West in Garfield County writes, “What is driving you crazy? Douglas pass highway 139 is in terrible shape! The roads are just crumbling! Douglas pass has lots of traffic, especially truck traffic. It seems as though rural Colorado gets the short end of the stick and this Douglas pass is trashed!”
Douglas Pass is along Colorado Highway 139 about 50 miles north of Grand Junction between the little town of Loma north of I-70 and Rangely in Rio Blanco County. It's an original 1920’s state highway and wasn’t even paved all the way to the summit of Douglas Pass until 1972. The paving was extended from Douglas Pass north to Rangely in about 1975.
The pass reaches an elevation of 8,268 feet and has numerous switchbacks and a narrow, rock shelf alignment in places. The two-lane highway is used mostly by truck traffic due to ranching and the gas and oil development in northwestern Colorado.
I have never driven on the pass however I’m told the summit gives an unusual view of the northeast face of the La Sal Mountains that have twelve peaks over 12,000 feet. The road is reasonably steep on the south side with a 7% grade but compared to mountain passes like Independence Pass or Cottonwood Pass, it’s tame. Highway 139 is what CDOT calls a low volume road, with about 1000 cars on average driving on it every day.
Tracy Truelove, CDOT’s Region 3 communications manager, (Region 3 covers the entire northwest quarter of the state) tells me CDOT is well aware of the improvements needed on Douglas Pass.
“About 10 to 15 years ago CDOT made several improvements in this corridor by adding shoulders between mile posts 52 and 62. We currently have a project designed and on the shelf between MP 48 and 52. However, transportation funding has gotten extremely tight over the last few years and we have not been able to move this project forward,” Truelove said.
Tracy says there is a general lack of understanding about transportation funding. She says there are different transportation funds for specific types of improvements and, almost always, the requests outweigh the resources.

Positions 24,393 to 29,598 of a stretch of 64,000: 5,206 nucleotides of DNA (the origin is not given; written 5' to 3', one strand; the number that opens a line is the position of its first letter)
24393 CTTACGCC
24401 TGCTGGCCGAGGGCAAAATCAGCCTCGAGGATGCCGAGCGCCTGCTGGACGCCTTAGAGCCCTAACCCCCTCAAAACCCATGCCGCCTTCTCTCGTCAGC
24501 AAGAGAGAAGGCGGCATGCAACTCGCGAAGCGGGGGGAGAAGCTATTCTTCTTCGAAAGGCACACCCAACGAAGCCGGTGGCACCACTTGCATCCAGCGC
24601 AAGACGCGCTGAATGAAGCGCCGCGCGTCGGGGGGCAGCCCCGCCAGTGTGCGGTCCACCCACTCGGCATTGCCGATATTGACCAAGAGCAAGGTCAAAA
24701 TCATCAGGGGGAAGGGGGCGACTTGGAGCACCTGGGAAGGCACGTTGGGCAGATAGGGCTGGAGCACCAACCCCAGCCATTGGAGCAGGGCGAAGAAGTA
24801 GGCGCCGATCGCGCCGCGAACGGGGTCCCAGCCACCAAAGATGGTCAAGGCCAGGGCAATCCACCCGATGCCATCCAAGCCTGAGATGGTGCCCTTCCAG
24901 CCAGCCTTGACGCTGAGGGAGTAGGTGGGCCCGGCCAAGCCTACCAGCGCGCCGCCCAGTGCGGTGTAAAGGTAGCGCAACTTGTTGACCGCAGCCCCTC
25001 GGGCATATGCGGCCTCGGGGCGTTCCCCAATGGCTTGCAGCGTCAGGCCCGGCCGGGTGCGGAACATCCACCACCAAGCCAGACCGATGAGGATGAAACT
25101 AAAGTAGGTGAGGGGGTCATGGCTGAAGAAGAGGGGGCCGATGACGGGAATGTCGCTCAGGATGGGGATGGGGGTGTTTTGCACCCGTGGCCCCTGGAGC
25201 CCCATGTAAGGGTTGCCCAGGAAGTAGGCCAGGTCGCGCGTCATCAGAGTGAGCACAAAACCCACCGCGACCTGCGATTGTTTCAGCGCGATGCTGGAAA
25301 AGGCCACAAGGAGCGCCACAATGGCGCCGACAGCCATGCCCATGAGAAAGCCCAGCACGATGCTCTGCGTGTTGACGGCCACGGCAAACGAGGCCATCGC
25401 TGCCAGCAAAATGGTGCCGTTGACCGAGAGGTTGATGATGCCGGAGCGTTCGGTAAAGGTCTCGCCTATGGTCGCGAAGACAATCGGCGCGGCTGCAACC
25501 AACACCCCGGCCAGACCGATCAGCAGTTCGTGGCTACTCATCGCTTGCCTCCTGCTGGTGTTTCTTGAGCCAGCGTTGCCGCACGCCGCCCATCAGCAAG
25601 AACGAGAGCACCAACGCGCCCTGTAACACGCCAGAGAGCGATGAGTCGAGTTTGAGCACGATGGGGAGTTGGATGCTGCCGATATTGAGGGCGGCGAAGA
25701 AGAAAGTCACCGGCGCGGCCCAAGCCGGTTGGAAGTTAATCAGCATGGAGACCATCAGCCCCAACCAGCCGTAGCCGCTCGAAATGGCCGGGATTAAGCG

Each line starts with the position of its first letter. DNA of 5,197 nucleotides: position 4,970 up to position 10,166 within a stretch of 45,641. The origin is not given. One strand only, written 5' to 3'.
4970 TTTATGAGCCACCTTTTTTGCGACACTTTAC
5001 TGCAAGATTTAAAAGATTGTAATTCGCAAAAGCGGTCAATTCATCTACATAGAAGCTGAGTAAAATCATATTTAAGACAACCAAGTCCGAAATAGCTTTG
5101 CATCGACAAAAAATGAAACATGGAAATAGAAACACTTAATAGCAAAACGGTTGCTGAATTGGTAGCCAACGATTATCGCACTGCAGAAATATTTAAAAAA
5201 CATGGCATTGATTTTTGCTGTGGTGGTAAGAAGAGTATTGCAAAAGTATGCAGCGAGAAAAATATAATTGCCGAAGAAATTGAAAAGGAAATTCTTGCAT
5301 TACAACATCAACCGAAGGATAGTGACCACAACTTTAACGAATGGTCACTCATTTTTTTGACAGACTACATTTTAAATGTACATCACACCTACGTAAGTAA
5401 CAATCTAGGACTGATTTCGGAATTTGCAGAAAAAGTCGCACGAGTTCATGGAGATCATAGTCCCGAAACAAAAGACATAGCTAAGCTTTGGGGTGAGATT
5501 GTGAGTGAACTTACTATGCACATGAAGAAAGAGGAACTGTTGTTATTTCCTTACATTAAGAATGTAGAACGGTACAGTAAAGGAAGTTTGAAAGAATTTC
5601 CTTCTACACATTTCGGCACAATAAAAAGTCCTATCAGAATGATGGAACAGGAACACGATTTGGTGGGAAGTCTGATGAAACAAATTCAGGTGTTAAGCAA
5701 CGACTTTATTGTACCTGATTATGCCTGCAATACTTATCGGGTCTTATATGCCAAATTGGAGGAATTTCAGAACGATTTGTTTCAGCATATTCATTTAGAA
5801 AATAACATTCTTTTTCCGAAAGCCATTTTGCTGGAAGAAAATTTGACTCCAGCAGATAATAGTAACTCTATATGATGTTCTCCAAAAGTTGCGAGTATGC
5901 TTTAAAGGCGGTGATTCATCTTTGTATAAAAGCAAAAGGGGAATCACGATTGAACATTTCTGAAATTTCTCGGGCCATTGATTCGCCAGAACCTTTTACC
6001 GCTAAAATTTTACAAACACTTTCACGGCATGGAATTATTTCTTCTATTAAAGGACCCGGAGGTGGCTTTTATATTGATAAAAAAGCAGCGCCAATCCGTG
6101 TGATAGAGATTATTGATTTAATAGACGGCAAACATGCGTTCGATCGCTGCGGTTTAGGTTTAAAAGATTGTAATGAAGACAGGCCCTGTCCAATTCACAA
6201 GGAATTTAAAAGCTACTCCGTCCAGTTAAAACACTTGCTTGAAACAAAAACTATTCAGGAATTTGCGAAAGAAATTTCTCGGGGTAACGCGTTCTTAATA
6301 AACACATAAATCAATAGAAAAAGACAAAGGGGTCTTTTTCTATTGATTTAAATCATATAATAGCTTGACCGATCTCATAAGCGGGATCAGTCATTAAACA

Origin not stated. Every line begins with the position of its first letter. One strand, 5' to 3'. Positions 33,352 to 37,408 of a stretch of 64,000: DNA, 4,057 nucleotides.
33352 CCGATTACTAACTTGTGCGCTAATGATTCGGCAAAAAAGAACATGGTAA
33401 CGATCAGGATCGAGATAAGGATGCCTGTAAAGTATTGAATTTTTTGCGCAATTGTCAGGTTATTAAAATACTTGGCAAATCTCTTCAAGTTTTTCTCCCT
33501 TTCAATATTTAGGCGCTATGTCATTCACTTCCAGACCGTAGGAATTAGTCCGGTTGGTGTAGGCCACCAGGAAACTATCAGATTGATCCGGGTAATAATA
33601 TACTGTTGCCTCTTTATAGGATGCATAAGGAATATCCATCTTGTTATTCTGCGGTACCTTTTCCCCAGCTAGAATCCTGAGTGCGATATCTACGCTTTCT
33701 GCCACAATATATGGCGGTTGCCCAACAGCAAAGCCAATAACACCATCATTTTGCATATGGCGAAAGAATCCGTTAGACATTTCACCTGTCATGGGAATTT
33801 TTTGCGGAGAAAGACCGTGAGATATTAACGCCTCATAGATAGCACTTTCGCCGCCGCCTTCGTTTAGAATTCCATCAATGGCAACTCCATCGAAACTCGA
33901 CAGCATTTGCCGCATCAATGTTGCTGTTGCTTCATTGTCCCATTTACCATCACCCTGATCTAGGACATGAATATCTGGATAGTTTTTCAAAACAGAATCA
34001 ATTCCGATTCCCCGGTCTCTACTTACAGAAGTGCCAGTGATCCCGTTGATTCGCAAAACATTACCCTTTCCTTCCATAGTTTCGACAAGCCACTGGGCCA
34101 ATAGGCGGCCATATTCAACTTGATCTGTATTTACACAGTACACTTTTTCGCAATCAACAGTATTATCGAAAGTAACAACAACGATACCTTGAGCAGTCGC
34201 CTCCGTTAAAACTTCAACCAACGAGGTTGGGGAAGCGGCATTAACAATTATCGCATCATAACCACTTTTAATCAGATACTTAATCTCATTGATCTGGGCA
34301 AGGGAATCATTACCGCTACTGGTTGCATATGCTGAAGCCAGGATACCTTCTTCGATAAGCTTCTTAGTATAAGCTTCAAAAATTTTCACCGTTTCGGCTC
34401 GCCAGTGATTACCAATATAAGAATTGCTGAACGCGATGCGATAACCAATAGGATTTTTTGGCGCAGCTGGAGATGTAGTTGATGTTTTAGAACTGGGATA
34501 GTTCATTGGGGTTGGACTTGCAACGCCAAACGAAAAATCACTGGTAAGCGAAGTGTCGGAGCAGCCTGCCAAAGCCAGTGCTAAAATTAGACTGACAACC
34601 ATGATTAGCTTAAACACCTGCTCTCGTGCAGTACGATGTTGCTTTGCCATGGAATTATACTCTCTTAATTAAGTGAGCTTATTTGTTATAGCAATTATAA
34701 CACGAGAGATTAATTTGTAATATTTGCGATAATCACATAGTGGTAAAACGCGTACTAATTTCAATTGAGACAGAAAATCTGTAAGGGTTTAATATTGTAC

“Unfortunately CO 139 is just one example of roadways around the state of Colorado that are in need of improvements, but not possible within the current transportation funding,” Truelove said.
Truelove, as well as CDOT’s Executive Director Shailen Bhatt, hopes the current transportation funding bill being negotiated in the State legislature will be passed by voters allowing for new money to flow to rural projects like this.
“CO 139 is a highway that we do try to assure we are completing basic maintenance with our in house forces to assure we have a usable system. However, it is one of our lower used roadways so the levels of service are certainly not as high as roadways such as Interstate 70. Our Region 3 maintenance crews are staying on top of tasks such as pothole repair and roadway patching along CO 139," Truelove said.
Douglas Pass was featured by the Colorado Springs Gazette in their 10 most challenging drives in Colorado, coming in at number 9. The Gazette said about Douglas Pass: While Douglas Pass isn’t particularly high or steep, it is built into a shale mountainside that makes for frequent lane blockages and erosion of the shoulders. It’s heavily used by truckers because it’s by far the most expeditious route north from Grand Junction. The narrow lanes, heavy use and erosion make for unexpected surprises.
That is exactly what CDOT is hoping for, no unexpected surprises that could make Highway 139 over Douglas Pass any worse.
Denver7 traffic reporter Jayson Luber says he has been covering Denver-metro traffic since Ben-Hur was driving a chariot. (We believe the actual number is over 20 years.) He's obsessed with letting viewers know what's happening on their drive and the best way to avoid the problems that spring up. Follow him on Facebookand Twitter or listen to hisDriving You Crazy podcast.